Every community has a story | SAVE THE NEWS

American democracy depends on every citizen having easy access to credible, factual information they need to make informed decisions about their health, their safety, their government, and their everyday lives. 

But that kind of essential information is getting harder to find as the news industry is gripped by a crisis: The business model that sustained American journalism has collapsed as advertising revenue abandoned news publications in favor of a handful of technology companies. Many cities and towns have lost local news coverage entirely. At least 2,100 newspapers have folded across the U.S. since 2004, and 1,300 communities have become “news deserts.” 

But the fact that the business model for the news industry has changed doesn’t mean that the public service these news sources provide is any less important. In communities that have no newspaper, fewer people vote and the cost of their government increases. Partisanship increases with the loss of the community connection created by common sources of information.

The NewsGuild represents 16,000 American journalists, and we believe that journalists and their work are essential to a functioning democracy. We call for public policy solutions to the crisis facing the news industry that  focus not just on jobs and revenue, but on supporting the critical role of a free, independent and robust press in American life. To that end, we offer an agenda for public policy that will restore and sustain American journalism, resting on three pillars. 

More journalism jobs

Newspapers need new streams of revenue to support robust staffing. New funding, whether from taxpayer funding, subsidies or fees, must be channeled toward restoring or adding newsroom jobs — not inflating the bottom line of news companies.

More local

To save local news America needs stronger regulation of media consolidation, and incentives both for the breakup of existing media chains and the purchase of news organizations by civic-minded, local owners, including non-profits, public benefit corporations, co-ops and employee-ownership models.

More press freedom

Press freedom fundamentally stems from the ability of journalists to gather and publish the news without interference or intimidation from individuals, government or their employers.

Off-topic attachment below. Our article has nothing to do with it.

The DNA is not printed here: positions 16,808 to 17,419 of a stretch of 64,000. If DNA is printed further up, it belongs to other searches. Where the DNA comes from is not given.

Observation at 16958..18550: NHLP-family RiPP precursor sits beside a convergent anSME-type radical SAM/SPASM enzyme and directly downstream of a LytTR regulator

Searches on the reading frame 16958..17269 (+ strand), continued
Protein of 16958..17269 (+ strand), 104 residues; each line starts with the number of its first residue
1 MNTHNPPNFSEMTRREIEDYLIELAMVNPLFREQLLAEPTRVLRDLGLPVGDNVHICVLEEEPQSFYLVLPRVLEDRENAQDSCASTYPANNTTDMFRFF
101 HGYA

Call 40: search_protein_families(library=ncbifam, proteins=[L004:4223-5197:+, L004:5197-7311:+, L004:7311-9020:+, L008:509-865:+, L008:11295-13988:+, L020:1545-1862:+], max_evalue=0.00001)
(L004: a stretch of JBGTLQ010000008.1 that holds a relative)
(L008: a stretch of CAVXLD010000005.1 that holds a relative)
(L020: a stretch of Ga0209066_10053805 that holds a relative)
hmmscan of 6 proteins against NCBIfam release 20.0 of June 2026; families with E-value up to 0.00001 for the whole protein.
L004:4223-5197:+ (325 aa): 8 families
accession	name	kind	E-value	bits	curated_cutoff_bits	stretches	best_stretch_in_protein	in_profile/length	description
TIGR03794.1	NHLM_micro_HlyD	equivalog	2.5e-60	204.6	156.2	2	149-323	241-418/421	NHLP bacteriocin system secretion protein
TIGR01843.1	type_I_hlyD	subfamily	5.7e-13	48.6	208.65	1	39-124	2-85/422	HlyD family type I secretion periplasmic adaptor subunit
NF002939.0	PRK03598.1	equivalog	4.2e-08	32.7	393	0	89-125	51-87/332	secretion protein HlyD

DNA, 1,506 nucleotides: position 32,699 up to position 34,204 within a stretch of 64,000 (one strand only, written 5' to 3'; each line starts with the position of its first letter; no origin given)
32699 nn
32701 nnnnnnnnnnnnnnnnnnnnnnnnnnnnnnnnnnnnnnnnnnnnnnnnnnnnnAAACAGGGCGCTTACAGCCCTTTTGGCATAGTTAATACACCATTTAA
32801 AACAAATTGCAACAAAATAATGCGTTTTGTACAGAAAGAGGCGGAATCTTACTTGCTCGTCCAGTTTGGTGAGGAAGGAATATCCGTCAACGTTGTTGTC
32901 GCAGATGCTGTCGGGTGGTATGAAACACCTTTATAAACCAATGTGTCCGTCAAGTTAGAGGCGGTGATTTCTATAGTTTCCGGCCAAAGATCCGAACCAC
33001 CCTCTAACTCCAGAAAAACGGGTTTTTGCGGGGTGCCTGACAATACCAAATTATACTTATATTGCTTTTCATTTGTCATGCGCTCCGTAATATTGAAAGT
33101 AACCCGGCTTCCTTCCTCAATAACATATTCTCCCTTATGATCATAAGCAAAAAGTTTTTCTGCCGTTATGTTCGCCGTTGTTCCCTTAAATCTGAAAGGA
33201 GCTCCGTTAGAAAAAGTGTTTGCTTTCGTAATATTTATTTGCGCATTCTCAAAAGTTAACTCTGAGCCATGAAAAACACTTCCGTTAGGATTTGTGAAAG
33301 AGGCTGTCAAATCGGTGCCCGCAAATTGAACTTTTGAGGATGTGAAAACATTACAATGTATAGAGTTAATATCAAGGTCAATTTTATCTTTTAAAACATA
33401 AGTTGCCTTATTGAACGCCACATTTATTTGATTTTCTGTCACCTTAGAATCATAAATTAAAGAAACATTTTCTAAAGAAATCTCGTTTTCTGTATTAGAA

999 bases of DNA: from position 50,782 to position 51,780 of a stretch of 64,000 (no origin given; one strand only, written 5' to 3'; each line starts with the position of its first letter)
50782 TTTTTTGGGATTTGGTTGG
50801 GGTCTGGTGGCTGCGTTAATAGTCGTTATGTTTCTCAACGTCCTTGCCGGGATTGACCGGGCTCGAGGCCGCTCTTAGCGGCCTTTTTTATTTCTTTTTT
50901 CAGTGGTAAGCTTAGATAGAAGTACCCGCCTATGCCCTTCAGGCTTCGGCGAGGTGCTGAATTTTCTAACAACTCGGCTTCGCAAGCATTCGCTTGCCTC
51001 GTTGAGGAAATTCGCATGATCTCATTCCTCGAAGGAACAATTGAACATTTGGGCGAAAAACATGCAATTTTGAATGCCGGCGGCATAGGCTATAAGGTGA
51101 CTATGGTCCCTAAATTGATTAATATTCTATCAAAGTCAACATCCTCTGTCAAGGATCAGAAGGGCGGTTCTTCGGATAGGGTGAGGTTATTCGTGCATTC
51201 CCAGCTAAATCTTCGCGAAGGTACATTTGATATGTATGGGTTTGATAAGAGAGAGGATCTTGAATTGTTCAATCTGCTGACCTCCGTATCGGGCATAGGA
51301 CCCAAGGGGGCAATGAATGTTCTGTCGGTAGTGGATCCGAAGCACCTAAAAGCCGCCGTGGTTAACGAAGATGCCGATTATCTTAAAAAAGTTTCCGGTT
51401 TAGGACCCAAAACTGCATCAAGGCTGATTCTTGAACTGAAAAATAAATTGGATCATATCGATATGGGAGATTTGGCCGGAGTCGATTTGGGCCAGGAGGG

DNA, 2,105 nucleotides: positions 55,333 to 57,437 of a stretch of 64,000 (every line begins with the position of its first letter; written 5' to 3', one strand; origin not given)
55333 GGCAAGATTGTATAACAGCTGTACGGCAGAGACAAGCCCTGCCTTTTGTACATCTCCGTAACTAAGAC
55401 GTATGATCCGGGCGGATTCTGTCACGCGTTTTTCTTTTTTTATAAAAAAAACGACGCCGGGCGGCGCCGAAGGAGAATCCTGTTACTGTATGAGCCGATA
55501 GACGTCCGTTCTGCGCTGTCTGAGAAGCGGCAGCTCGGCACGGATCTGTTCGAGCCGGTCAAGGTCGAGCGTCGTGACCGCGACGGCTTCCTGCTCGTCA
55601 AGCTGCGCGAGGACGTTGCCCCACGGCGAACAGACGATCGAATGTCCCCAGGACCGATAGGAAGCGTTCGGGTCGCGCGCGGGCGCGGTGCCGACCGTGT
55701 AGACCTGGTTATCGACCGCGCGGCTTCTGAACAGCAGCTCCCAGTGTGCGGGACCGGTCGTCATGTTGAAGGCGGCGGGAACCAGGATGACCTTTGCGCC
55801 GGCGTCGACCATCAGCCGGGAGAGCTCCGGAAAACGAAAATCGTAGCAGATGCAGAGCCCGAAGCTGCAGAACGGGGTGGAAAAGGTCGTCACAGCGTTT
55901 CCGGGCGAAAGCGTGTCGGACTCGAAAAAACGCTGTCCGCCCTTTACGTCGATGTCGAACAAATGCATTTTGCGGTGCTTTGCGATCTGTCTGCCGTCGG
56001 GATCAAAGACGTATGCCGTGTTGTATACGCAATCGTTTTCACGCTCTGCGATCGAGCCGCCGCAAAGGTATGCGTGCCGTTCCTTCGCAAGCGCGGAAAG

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"While journalists are covering the biggest story of their lives, the news industry is fighting to survive. That’s why we're fighting to #SaveTheNews to keep reporters on the streets and our communities connected."

"Furloughs, pay cuts, and layoffs are impacting tens of thousands of journalists – just when Americans need news most. Fight to #SaveTheNews."

"Journalists are at work providing life-saving information to readers, with many outlets offering COVID-19 coverage for free as a public service. It is critical for Congress to provide funding for local newsrooms and journalists. Help #SaveTheNews."

“The people who provided the money for the purchase just wanted to make sure that Nantucket continues to have its own newspaper,” Stanton said. “We’re seeing newspapers all over the country close. Small newspapers are closing or being bought, and then you’ve got towns without any independent news.”
An Alden purchase of all of Tribune doesn’t have to be a fait accompli. In fact, the threat of such a deal represents an opportunity for civic-minded local investors across the country, who could use this case to not only save a critical local news institution, but to reinvent it.
The hedge fund has a reputation for making deep cost cuts at titles it acquires, which has triggered employee efforts at several Tribune papers to find local buyers to take over the publications individually, since Alden began amassing its stake in the company in late 2019
“They fashion short-term business plans that cut newsrooms to the bone — destroying the watchdogs of our democracy,” Schleuss said. “Our thousands of members will continue to fight hedge fund ownership of local news.”
A hedge fund that owns a big stake in Tribune Publishing Co. is seeking to buy the newspaper chain behind titles including the Chicago Tribune and New York Daily News.
Congressional leaders said on Sunday that lawmakers agreed to expand forgivable government loans to additional struggling local news outlets as part of a $900 billion COVID-19 relief bill.
Kipen started lobbying for a new Writers’ Project in opinion columns and letters to lawmakers. One US congressman—Rep. Ted Lieu, a California Democrat—wrote back to Kipen expressing interest in the idea, and now hopes to introduce a bill in the next Congress.
The relief bill in front of Congress includes a NewsGuild-supported provision that will expand Paycheck Protection Program loans to local newsrooms across the country. “Local news is facing an extinction-level event and this is an important step to help stem the layoffs and closures of newsrooms across the country,” NewsGuild President Jon Schleuss said Monday.